Asked if Mubarak would step down, an Egyptian official told Reuters: "Most probably."
The BBC also quoted the head of Mubarak's political party as saying that the president might go.
"I spoke to the new secretary general of the ruling National Democratic Party, Hossan Badrawi," a BBC reporter said. "He said: 'I hope the president is handing over his powers tonight'.
The head of the U.S. Central Intelligence Agency also said it was likely Mubarak would step down in the next few hours.
"There's a strong likelihood that Mubarak may step down this evening, which would be significant in terms of where the, hopefully, orderly transition in Egypt takes place," Leon Panetta told a congressional hearing in Washington.
Prime Minister Ahmed Shafiq also told the BBC that the 82-year-old strongman may step down.
The president has been buffeted by widespread protests against poverty, repression and corruption that broke out last month in an unprecedented display of frustration at his autocratic rule.
Hundreds of thousands of people have taken to the streets to demand that Mubarak quit and clashes between protesters and security forces have killed at least 300 people.
Mubarak has clung on to power, promising to step down in September, but that was not enough to end the uprising.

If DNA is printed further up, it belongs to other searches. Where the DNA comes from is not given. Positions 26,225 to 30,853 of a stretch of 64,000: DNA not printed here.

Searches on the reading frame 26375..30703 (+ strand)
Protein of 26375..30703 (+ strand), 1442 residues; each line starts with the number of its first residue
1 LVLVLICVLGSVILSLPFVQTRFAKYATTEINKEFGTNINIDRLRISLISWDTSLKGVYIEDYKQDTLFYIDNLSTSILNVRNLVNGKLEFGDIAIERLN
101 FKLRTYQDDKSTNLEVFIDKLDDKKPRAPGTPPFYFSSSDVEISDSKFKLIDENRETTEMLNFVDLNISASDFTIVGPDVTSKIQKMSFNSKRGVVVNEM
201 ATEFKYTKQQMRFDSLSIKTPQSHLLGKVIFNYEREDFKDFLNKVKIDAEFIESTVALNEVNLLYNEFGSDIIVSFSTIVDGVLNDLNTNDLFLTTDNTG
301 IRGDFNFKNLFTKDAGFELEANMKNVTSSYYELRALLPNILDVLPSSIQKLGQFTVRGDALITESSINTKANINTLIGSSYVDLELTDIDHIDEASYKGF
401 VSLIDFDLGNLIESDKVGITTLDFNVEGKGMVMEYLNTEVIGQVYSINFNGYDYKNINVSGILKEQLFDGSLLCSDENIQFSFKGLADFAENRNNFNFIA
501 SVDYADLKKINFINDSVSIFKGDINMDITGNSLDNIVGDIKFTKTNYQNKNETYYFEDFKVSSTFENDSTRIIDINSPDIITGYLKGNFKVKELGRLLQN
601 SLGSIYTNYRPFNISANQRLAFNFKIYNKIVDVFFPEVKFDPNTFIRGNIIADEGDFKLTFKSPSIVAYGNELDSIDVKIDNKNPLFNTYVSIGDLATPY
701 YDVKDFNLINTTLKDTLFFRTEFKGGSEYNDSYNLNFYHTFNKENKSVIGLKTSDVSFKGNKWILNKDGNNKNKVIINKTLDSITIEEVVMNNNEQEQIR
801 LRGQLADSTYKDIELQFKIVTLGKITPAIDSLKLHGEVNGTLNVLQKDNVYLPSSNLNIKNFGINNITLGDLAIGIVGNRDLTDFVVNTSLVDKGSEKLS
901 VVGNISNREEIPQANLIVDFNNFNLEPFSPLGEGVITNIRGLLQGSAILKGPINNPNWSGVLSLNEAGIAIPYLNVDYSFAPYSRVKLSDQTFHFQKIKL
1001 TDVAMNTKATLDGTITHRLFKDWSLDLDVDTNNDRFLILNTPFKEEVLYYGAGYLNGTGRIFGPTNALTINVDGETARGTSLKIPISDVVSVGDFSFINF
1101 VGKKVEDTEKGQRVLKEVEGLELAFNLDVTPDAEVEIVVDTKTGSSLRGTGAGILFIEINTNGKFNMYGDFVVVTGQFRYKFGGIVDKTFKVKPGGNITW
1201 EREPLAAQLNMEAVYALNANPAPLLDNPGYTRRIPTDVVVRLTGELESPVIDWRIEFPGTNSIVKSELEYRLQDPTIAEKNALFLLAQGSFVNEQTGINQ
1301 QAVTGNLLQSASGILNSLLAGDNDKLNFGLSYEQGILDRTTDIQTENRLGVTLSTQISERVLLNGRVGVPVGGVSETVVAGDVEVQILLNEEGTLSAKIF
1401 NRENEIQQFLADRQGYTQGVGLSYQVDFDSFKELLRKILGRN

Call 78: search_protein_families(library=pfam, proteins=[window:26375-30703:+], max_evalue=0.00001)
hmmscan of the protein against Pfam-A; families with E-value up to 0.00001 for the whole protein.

On Thursday afternoon, Egypt's military announced it was taking measures to preserve the nation and aspirations of the people after a meeting of the Higher Army Council.
The meeting of the Higher Army Council was headed by the defense minister and Mubarak was not present, according to television footage.
Pro-democracy protesters in the main focus of the opposition, Tahrir, or Liberation, Square, cheered as it seemed that Mubarak's removal was imminent.
Organizers were promising another major push on the streets on Friday when protesters said they plan to move on to the state radio and television building in "The Day of Martyrs" dedicated to the dead.
Washington has pressured Mubarak to speed up the pace of reform but has stopped short of demanding the resignation of the president of the country, which has a peace treaty with Israel and an army which receives about $1.3 billion in U.S. aid a year.
"The army is facing the choice between standing with Mubarak and perhaps being swept aside or going with the popular flow. I think they will give away Mubarak almost as a fig leaf. Possibly (Vice President Omar) Suleiman as well, although he is not as unpopular as Mubarak. There is an element of regime preservation going on here from the army elite," Julien Barnes-Dacey, a Middle East analyst at Control Risks in London, told Reuters.
(Reporting by Samia Nakhoul, Tom Perry, Dina Zayed, Marwa Awad, Andrew Hammond, Alexander Dziadosz, Yasmine Saleh, Sherine El Madany, Patrick Werr, Edmund Blair, Jonathan Wright and Alison Williams in Cairo, Erika Solomon and Martin Dokoupil in Dubai, Arshad Mohammed in Washington, David Stamp in London and Brian Rohan in Berlin; Writing by Alastair Macdonald and Peter Millership; Editing by Angus MacSwan)